KEITH D. SHELTON APPELLANT
STATE OF ARKANSAS APPELLEE
FROM THE JEFFERSON COUNTY CIRCUIT COURT [NO. 35CR-14-448]
HONORABLE JODI RAINES DENNIS, JUDGE
Law Office, by: Gary W. Potts, for appellant.
Rutledge, Att'y Gen., by: Adam Jackson, Ass't
Att'y Gen., for appellee.
D. VAUGHT, Judge
Keith Shelton was convicted by a Jefferson County jury of one
count of first-degree murder and three counts of committing a
terroristic act. On appeal, he challenges the sufficiency of
the evidence, contending that his conduct did not meet the
statutory definition of a terroristic act; therefore, the
State failed to prove the three terroristic-act convictions
and the first-degree murder conviction. We affirm.
at trial established that on August 13, 2014, Alfred Burton,
Jr., was driving in Altheimer, Arkansas, with two
passengers-Thrisdon Eason in the front and Romona Conner in
the back. As Burton traveled down West Third Street, Shelton,
driving a truck, passed Burton headed in the opposite
direction. Both vehicles slowed and then stopped. Shelton
backed his truck up to Burton's vehicle, and the two
briefly spoke. Shelton exited his vehicle, walked to the open
driver's-side window of Burton's vehicle, and punched
Burton in the head. Eason then exited Burton's car and
approached Shelton. Conner ran out of Burton's vehicle
but remained nearby. Eason and Shelton exchanged words and
scuffled. Burton testified that he ordered Eason to return to
Burton's car, which Eason did. At that time, Shelton
walked to his truck and retrieved a gun. Burton testified
that he opened his car door and had one foot on the ground
when he looked up and saw the barrel of Shelton's gun
being pointed at him. Burton said that Shelton shot him.
Conner testified that Shelton fired his gun five or six times
into the front driver's side of Burton's vehicle and
that both Burton and Eason were in the vehicle as Shelton
fired into it. Another witness, Ja'vreon McGown,
testified that Burton and Eason were in the vehicle when
Shelton fired his gun. Eason was struck twice-once in the arm
and once in the chest-and he died as a result of the chest
injury. Burton was struck in the head and survived.
jury convicted Shelton of one count of first-degree murder
and three counts of committing a terroristic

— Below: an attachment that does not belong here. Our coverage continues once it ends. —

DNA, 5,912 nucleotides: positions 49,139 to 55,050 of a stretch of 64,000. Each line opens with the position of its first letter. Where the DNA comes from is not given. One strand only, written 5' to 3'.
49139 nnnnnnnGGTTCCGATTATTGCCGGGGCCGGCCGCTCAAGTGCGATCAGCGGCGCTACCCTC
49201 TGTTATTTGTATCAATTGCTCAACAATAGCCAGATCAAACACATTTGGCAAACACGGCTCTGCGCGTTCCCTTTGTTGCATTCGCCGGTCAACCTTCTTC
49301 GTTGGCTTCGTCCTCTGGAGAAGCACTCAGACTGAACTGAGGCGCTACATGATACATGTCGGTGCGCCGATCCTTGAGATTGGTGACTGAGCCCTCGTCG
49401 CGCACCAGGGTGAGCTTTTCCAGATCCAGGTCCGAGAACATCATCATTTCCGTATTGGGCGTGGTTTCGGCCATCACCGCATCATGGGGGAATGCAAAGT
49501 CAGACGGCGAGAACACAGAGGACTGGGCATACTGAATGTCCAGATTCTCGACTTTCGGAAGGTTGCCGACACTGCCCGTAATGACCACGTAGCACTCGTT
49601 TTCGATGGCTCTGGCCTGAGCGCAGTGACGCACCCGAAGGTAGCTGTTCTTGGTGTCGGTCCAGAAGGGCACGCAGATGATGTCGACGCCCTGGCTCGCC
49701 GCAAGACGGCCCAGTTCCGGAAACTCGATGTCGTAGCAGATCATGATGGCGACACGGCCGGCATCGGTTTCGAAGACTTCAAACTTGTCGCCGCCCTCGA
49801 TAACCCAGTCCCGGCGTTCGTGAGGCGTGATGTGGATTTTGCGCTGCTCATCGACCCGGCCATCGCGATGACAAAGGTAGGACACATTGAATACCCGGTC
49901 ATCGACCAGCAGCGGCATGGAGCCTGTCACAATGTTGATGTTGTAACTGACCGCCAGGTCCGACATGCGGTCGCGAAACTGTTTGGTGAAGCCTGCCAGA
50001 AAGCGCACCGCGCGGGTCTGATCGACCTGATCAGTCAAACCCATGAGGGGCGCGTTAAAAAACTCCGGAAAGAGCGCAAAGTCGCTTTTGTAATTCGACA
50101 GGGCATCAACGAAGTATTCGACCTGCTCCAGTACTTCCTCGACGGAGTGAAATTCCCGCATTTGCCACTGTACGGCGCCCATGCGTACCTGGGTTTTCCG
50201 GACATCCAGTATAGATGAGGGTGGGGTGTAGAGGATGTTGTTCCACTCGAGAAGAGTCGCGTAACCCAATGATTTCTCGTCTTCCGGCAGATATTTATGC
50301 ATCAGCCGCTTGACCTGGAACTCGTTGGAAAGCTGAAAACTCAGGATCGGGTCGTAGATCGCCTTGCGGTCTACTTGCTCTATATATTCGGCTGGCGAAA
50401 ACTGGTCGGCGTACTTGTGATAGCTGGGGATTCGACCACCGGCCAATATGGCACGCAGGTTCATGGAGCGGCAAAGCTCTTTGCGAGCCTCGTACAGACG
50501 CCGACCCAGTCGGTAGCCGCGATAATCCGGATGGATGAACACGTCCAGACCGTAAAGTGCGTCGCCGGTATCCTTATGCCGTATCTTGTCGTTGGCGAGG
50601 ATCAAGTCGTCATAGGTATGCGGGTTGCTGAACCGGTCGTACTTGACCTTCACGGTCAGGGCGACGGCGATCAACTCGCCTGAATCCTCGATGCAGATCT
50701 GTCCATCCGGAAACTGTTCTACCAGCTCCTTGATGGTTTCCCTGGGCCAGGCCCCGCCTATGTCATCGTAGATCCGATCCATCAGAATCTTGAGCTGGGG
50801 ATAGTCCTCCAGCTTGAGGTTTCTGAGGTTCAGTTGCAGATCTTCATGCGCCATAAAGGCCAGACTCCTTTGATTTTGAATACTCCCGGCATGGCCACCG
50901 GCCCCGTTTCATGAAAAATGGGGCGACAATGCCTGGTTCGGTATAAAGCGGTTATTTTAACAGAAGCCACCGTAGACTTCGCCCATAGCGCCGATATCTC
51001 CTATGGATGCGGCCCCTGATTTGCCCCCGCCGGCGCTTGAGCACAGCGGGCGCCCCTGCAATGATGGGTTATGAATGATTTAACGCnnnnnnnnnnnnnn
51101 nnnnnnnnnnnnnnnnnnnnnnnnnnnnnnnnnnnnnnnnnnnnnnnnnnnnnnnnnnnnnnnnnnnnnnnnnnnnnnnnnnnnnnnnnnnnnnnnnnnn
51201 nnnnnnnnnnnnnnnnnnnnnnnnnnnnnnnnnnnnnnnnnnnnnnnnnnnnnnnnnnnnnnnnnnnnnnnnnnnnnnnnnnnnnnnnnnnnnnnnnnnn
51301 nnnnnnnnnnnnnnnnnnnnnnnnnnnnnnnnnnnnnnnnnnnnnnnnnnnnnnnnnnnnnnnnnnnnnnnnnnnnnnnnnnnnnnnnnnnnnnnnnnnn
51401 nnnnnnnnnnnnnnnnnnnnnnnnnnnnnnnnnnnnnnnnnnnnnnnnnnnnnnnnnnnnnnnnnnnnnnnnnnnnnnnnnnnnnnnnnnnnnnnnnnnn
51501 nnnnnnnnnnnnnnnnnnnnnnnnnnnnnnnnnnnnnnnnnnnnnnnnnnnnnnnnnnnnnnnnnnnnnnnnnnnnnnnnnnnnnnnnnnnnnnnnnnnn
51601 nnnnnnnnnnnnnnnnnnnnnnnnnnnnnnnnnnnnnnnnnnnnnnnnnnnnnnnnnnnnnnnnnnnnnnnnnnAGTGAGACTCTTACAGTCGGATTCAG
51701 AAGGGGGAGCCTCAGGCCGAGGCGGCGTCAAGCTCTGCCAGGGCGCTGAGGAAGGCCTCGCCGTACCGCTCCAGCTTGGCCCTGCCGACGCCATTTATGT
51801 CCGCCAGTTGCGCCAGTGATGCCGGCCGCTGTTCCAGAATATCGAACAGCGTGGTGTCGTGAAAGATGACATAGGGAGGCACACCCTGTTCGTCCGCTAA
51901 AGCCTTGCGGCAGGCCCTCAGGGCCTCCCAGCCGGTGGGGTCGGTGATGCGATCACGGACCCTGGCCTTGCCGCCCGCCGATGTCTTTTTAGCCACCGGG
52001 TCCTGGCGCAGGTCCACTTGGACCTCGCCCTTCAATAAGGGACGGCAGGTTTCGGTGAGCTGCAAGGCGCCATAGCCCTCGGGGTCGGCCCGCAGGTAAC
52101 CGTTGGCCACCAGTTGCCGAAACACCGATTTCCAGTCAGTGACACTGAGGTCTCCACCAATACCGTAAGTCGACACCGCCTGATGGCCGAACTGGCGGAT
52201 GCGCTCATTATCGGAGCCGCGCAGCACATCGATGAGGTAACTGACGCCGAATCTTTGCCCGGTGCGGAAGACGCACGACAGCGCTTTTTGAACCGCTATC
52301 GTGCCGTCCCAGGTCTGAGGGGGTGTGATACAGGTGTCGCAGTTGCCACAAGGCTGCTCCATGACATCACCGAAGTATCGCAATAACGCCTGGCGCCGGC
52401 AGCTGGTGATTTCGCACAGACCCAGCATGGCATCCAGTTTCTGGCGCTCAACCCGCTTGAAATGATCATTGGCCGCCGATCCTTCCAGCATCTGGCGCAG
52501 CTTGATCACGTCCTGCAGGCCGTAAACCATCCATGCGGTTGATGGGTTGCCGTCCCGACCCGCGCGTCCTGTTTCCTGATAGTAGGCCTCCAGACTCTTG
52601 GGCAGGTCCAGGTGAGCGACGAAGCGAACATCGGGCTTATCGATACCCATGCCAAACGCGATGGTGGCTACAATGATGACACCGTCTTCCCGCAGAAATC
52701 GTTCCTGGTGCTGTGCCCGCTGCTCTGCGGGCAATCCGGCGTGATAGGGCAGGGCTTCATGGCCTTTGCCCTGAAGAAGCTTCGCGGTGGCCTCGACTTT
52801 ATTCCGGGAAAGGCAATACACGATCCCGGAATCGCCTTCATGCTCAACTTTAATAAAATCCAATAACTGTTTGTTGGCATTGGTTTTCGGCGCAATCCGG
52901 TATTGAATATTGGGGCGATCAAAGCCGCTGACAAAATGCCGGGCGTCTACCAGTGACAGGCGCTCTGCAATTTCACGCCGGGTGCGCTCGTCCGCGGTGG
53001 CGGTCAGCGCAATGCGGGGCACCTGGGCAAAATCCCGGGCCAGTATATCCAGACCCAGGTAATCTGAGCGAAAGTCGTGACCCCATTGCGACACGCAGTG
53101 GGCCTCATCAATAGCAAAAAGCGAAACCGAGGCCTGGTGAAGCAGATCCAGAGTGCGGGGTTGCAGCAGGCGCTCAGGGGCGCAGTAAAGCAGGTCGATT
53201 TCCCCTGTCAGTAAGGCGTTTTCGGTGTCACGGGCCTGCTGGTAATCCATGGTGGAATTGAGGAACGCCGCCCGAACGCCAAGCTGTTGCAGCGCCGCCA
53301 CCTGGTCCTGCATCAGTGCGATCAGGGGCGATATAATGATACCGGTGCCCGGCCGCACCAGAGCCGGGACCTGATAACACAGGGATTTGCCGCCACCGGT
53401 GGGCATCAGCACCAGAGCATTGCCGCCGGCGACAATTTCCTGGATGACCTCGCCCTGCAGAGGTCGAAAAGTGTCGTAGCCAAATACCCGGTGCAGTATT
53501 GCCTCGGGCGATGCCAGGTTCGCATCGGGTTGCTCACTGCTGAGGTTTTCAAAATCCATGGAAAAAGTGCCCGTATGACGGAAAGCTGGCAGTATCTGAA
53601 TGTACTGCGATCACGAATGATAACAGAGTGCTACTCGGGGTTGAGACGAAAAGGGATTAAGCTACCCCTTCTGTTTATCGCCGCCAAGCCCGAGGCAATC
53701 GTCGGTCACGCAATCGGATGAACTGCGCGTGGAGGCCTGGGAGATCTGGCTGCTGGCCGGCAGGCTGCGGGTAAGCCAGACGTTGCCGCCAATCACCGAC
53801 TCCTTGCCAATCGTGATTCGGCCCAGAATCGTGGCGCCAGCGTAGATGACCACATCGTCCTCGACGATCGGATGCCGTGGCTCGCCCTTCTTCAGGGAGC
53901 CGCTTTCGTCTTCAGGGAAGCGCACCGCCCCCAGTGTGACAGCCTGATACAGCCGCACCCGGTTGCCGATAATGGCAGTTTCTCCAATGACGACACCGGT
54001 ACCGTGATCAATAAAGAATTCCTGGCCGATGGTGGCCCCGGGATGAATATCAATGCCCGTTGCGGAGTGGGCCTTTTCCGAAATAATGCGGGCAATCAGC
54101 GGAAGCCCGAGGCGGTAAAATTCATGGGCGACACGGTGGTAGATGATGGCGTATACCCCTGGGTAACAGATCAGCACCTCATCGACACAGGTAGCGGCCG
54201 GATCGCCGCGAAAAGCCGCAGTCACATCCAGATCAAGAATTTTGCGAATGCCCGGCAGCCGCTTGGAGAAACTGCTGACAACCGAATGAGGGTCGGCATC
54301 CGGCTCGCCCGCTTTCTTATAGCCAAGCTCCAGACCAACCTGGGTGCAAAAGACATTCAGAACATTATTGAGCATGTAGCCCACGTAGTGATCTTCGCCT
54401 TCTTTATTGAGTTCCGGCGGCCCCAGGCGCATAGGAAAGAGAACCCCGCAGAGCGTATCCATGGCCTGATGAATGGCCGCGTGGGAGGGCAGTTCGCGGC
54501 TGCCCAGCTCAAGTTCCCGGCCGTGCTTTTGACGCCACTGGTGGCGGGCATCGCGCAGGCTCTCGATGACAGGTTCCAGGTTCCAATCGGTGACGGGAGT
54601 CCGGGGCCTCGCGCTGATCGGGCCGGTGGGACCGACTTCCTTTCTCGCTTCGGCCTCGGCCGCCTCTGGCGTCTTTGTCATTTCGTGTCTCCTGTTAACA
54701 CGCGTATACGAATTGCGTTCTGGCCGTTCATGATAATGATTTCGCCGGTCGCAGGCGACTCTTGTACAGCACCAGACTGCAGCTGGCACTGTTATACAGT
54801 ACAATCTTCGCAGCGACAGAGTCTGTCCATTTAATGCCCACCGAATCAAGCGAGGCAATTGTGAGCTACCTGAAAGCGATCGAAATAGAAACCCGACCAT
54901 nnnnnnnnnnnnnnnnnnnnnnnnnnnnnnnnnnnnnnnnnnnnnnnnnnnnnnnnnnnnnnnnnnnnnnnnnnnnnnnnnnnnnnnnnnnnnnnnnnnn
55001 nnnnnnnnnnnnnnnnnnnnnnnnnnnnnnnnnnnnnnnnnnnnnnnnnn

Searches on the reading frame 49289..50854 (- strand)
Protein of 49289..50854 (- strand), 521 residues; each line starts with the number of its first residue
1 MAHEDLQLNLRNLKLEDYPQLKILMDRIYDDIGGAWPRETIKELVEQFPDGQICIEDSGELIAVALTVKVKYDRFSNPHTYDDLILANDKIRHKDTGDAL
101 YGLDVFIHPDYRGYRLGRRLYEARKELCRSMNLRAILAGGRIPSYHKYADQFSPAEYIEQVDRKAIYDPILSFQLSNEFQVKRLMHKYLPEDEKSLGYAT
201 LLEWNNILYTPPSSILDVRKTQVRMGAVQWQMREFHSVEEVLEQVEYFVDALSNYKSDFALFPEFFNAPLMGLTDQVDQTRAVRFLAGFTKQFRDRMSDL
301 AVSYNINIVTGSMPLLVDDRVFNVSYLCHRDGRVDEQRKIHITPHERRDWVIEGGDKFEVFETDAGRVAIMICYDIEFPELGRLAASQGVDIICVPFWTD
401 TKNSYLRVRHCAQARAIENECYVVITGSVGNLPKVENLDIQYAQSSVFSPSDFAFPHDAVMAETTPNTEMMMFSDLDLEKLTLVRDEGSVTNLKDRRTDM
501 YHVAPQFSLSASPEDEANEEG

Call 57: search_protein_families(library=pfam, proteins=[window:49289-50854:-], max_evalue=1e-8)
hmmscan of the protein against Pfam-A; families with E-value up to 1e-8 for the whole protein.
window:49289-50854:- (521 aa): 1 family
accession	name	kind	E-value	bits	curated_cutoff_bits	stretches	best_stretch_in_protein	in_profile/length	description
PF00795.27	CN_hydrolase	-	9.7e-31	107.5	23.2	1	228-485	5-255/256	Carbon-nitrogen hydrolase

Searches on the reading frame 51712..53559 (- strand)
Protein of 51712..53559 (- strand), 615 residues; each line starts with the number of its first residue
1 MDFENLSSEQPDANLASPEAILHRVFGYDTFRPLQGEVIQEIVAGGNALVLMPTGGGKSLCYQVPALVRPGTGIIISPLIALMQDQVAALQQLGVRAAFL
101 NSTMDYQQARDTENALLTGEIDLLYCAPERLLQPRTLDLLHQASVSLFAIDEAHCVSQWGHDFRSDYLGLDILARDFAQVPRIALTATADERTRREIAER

act. The jury sentenced Shelton to
thirty-five years' imprisonment for the first-degree
murder of Eason, thirty years' imprisonment for the
terroristic act against Burton, ten years' imprisonment
for the terroristic act against Eason, and five years'
imprisonment for the terroristic act against Burton's
vehicle. The jury recommended that only the thirty-five and
thirty-year terms run consecutively. The jury further found
that Shelton employed a firearm as a means of committing
first-degree murder and each of the terroristic-act counts;
however, it sentenced him to serve zero years for the
enhancements. The circuit court accepted the jury's
recommendations and sentenced Shelton to a total of
sixty-five years' imprisonment. This appeal followed.
appeal, Shelton challenges the sufficiency of the evidence
supporting all four of his convictions. He contends that his
conduct did not meet the statutory definition of a
terroristic act because the State failed to prove that he was
firing "at a conveyance" that Burton was occupying.
He argues that if the State failed to prove a terroristic
act, then it also failed to prove first-degree felony murder.
reviewing a challenge to the sufficiency of the evidence, we
view the evidence in the light most favorable to the State
and consider only the evidence that supports the verdict.
Ealy v. State, 2017 Ark.App. 35, at 2, ___
S.W.3d___, ___. We affirm a conviction if substantial
evidence exists to support it. Id., S.W.3d at .
Substantial evidence is that which is of sufficient force and
character that it will, with reasonable certainty, compel a
conclusion one way or the other, without resorting to
speculation or conjecture. Id., ___ S.W.3d at___.
person commits first-degree murder if "[t]he person
commits or attempts to commit a felony; and in the course and